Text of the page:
Volume Three of Igor de Rachewiltz’s annotated translation of the Secret History of the Mongols (Brill 2004, 2006), now regarded as the standard English version of this epic biography of Činggis Qan, is both a complement and a supplement to the first two volumes. On the one hand it revises and updates the work to the end of 2012, and on the other it introduces new interpretations and ideas about both the identity of its anonymous author and the date of its composition. It is, therefore, an indispensable companion volume for all readers and users of the earliest Mongolian literary production which contains, in the words of Arthur Waley, ‘some of the most vivid primitive literature that exists anywhere in the world.’

The Secret History of the Mongols has been selected by Choice as Outstanding Academic Title (2005).
Adhyayas 34.1-61, 53-69: The Vindhyavāsinī Cycle
Author: Yuko Yokochi
Skandapurāṇa III presents a critical edition of the Vindhyavāsinī Cycle (Adhyāyas 34.1-61, 53-69) from the Skandapurāṇa , with an introduction and annotated English synopsis. The text edited in this volume provides the oldest full account of the myth of the goddess of the Vindhya mountains; it is one of the main sources of the Devīmāhātmya, the most famous scripture of the goddess worship in India, and as such indispensable for the study of the history of goddess worship. The introduction contains an examination into the relationship of the manuscripts and the date of the Skandapurāṇa .
The work is currently only available in print as an exact reprint done in a smaller book size (15.5 x 23.5 cm) than the first printrun.
Editors / Translators: Gerrit Bos and Michael McVaugh
The short Latin treatise De curis puerorum is the translation of a lost Arabic original attributed (perhaps mistakenly) to the famous al-Rāzī (Rhazes); one of the rare texts on pediatrics circulating in the Middle Ages, it was so popular that it was soon re-translated into Hebrew, not once but three times! Gerrit Bos and Michael McVaugh have edited the Latin and Hebrew texts, accompanying them with an English translation and a full commentary situating the original Arabic against the medical writings available to tenth-century Islam. The contents of the work range remarkably widely, covering skin diseases, eye and ear infections, teething, vomiting and diarrhea, constipation, worms, and bladder stones, among other things, outlining their causes, symptoms, and possible treatments.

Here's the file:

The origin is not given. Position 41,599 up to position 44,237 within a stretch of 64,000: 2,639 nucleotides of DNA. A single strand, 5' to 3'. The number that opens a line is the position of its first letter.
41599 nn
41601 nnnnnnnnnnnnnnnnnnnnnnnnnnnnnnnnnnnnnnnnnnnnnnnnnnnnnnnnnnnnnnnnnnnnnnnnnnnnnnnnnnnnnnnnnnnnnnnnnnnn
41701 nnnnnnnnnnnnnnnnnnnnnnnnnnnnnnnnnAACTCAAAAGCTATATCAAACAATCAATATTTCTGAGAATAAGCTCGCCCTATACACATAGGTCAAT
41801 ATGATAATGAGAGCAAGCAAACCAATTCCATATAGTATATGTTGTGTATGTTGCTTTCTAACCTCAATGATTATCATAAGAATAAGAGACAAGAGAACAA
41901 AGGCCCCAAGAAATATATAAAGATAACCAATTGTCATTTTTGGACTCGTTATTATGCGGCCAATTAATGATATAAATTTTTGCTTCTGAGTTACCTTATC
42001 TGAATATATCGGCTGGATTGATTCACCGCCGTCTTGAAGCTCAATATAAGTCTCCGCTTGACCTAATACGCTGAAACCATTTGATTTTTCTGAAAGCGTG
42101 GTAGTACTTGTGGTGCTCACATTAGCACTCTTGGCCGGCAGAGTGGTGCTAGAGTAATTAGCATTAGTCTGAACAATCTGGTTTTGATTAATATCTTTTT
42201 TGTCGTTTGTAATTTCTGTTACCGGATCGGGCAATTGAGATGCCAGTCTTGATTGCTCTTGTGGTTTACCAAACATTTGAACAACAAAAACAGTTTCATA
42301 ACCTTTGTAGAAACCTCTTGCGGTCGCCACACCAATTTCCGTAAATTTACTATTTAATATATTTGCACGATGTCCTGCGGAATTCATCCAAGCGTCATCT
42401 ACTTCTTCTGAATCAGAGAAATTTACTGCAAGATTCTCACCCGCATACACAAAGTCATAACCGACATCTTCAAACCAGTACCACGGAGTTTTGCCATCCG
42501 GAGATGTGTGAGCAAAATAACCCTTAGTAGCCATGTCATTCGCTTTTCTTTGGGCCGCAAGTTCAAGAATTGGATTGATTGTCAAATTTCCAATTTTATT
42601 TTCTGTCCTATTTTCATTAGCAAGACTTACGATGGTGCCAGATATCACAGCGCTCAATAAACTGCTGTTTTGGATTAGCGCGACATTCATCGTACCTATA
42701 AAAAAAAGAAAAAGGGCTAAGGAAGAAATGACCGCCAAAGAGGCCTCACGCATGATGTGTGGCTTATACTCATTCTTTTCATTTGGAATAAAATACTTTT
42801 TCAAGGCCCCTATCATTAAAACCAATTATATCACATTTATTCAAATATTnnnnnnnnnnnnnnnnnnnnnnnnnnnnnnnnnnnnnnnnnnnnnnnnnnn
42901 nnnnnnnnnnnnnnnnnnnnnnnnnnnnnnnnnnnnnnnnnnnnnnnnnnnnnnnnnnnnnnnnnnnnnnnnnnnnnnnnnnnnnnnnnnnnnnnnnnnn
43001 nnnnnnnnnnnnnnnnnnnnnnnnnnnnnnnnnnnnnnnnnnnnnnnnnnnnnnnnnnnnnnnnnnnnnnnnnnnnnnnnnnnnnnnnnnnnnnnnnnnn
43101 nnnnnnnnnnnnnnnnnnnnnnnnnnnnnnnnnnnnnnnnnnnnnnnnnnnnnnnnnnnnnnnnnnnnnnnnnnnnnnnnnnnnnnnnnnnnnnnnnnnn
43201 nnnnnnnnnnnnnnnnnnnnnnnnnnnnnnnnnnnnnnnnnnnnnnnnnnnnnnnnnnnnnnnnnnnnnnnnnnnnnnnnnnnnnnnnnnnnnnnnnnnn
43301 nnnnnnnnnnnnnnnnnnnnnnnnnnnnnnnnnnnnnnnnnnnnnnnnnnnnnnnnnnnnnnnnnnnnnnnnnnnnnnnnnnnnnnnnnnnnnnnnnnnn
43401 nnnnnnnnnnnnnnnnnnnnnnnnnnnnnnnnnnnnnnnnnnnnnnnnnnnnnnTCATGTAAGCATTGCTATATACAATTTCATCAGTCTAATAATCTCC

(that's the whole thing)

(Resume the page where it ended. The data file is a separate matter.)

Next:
A Critical Edition with Translation and Comments of Manorathanandinʼs Vṛtti and Vibhūticandraʼs Glosses on Pramāṇavārttika II.190-216
Editors / Translators: Cristina Pecchia and Philip Pierce
Liberation is a fundamental subject in South Asian doctrinal and philosophical reflection. This book is a study of the discussion of liberation from suffering presented by Dharmakīrti, one of the most influential Indian philosophers. It includes an edition and translation of the section on the cessation of suffering according to Manorathanandin, the last commentator on Dharmakīrti’s Pramāṇavārttika in the Sanskrit cosmopolis. The edition is based on the manuscript used by Sāṅkṛtyāyana and other sources. Methodological issues related to editing ancient Sanskrit texts are examined, while expanding on the activity of ancient pandits and modern editors.